For much of the past decade, The Pew Charitable Trusts has been studying the health and status of the American Dream, defined as the ability of families to move up the economic ladder over a lifetime and across generations. Economic mobility has long played a central role in our national discourse, and improving the ability of all Americans to move up the ladder has been one of the rare issues with the potential to unite the political parties.
As recently as 2009, nearly 4 in 10 Americans felt that it was common for someone to start poor, work hard, and become rich. But by 2014, only 23 percent of Americans said that hard work alone is enough to achieve success, and an overwhelming 92 percent said they value financial stability over economic mobility, an increase of 7 percentage points since 2011. These results indicate that American attitudes appear to be shifting: The American Dream is becoming less about mobility and more about keeping one’s head above water.
In late February, Pew released findings from a nationally representative survey that collected data from more than 7,000 American households on family balance sheets as well as families’ perceptions of their own financial security. This research combined quantitative and qualitative information to begin to explain the changing definition of the American Dream. The survey revealed that although Americans are starting to feel more optimistic about the economy and their own finances, most still worry about money.
Fifty-six percent rated their financial situations favorably, but the same proportion (57 percent) said they are unprepared for a financial emergency, and only half reported feeling financially secure. Many people’s descriptions of their financial lives suggest that they have reason to worry: More than half (55 percent) said that they either break even or spend more than they make and that their income or expenses fluctuate each month, making it difficult to plan and save. A full one-third reported having nothing in savings, which causes a great deal of anxiety.
In addition, many Americans experience economic shocks that strain family finances and often derail savings plans and aspirations. These unexpected expenses, combined with frequently unpredictable income, even eat away at the budgets and savings of families at the upper end of the income ladder: One in 10 of those with income of $100,000 or more has no savings, and 1 in 5 reports income volatility.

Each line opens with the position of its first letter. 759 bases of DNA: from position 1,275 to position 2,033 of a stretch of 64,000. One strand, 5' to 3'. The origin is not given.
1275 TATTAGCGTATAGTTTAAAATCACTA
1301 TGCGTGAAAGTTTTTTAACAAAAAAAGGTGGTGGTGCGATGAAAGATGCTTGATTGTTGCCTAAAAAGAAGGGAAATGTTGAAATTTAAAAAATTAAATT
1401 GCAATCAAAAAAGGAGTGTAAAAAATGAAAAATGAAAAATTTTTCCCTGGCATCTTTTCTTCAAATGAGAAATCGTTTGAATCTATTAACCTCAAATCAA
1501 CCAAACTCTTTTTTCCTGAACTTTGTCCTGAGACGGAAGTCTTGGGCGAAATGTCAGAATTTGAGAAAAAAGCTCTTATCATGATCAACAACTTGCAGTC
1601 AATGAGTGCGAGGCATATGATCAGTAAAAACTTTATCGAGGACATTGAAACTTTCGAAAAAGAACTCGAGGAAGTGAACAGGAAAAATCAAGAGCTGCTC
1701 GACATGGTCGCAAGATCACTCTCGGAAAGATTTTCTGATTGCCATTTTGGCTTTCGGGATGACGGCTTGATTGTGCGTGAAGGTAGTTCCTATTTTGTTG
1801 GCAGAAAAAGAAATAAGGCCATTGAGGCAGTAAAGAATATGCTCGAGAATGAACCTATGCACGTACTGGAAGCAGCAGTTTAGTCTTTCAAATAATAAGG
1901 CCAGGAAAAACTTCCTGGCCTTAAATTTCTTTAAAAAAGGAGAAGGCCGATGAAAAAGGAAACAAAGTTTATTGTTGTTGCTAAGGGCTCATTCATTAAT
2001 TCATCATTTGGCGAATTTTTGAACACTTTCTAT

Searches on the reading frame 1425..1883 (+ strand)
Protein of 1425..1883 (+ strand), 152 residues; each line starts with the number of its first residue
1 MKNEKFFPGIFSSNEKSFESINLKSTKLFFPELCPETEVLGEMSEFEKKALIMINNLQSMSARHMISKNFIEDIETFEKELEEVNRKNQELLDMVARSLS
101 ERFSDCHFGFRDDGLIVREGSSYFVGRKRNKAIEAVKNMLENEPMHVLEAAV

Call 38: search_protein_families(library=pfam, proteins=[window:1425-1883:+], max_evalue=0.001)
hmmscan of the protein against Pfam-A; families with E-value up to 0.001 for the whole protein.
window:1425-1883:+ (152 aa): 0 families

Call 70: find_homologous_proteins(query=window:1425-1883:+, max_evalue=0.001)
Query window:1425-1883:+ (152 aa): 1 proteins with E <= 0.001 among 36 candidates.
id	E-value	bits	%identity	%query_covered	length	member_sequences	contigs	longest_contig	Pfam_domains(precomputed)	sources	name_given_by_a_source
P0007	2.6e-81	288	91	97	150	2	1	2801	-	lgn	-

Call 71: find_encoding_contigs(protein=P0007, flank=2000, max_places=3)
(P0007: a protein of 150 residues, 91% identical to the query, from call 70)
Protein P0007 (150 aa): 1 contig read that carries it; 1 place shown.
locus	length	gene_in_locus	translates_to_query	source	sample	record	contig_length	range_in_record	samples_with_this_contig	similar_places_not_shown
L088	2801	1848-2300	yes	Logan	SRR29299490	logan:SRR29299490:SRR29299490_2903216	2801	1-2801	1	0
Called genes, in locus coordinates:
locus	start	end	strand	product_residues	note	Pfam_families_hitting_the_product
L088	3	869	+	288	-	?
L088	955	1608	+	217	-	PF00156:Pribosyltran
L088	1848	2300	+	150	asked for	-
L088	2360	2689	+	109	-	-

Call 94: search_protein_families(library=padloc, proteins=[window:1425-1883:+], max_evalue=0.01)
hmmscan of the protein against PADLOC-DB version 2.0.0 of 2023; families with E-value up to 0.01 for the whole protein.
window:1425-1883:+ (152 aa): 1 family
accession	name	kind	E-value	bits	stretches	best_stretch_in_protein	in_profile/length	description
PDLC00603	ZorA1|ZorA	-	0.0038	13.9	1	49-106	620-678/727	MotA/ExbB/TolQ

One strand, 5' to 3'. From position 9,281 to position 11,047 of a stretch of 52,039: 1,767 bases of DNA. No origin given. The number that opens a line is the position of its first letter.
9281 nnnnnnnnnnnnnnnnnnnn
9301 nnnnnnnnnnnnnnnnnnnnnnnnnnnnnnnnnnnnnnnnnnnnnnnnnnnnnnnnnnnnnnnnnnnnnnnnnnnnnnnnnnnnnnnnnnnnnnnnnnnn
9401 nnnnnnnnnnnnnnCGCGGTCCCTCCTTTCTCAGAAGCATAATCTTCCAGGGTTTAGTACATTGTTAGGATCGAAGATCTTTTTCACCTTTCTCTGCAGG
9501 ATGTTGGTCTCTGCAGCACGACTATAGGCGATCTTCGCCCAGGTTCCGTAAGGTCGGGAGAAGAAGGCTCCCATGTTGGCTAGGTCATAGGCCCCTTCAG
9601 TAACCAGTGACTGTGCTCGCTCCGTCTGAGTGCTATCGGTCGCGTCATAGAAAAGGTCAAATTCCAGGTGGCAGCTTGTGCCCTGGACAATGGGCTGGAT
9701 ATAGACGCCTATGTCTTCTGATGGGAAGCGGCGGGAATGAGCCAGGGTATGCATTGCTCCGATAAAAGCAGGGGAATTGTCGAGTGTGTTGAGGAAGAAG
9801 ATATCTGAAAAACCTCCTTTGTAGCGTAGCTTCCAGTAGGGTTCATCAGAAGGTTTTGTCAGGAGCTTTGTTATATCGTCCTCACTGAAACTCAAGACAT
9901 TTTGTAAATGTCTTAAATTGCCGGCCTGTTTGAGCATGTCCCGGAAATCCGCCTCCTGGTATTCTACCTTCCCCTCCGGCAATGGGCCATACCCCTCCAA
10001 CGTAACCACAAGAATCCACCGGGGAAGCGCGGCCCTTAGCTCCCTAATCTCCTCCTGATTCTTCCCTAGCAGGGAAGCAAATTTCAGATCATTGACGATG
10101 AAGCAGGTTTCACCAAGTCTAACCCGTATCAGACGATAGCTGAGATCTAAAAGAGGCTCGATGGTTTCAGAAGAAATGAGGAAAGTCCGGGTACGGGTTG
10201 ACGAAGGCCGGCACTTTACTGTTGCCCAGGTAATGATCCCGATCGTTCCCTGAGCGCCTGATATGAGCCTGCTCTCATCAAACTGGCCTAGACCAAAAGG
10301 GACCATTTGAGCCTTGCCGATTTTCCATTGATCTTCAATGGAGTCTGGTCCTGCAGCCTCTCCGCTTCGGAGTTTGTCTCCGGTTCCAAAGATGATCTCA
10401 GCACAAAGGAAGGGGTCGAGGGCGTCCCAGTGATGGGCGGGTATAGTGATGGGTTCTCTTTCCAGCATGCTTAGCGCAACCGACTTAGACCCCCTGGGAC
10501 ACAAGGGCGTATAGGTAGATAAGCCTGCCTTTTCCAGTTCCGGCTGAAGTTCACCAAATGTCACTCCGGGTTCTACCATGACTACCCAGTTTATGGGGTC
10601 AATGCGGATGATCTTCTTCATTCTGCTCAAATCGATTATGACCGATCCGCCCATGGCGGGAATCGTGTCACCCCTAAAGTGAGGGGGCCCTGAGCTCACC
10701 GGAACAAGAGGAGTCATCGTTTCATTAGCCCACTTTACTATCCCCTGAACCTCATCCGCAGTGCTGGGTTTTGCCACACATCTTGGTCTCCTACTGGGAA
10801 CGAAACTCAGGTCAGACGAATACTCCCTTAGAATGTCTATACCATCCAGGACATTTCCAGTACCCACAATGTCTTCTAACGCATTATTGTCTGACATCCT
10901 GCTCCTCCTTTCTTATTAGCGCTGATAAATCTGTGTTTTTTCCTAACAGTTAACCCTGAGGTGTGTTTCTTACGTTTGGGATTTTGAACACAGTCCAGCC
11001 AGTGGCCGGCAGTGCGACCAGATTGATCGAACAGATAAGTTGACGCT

As policymakers look for ways to bolster families’ economic security in the post-recession economy, they must consider Americans’ changing perceptions as well as their financial realities. For example, specific components of savings plans, such as opt-out versus opt-in choices for 401(k)s, can dramatically increase retirement savings.
But decision-makers must also take into account that policies can present conflicting messages about—and even hinder—asset accumulation. For example, although many low-income families understand the importance of saving, a host of states include asset limits in the eligibility requirements for cash and food assistance programs, which can deter potential participants from enrolling or keep enrollees from building savings. These unintended consequences can, in turn, further compromise families’ financial security and feed the growing sense among many Americans that economic mobility is no longer readily available in the United States.
As they prepare platforms for the 2016 election, many policymakers have begun to outline proposals intended to increase Americans’ opportunities to move up the ladder. But before going too far down the mobility path, they should consider families’ priorities, attitudes, and financial realities. People can’t be economically mobile if they aren’t first financially secure.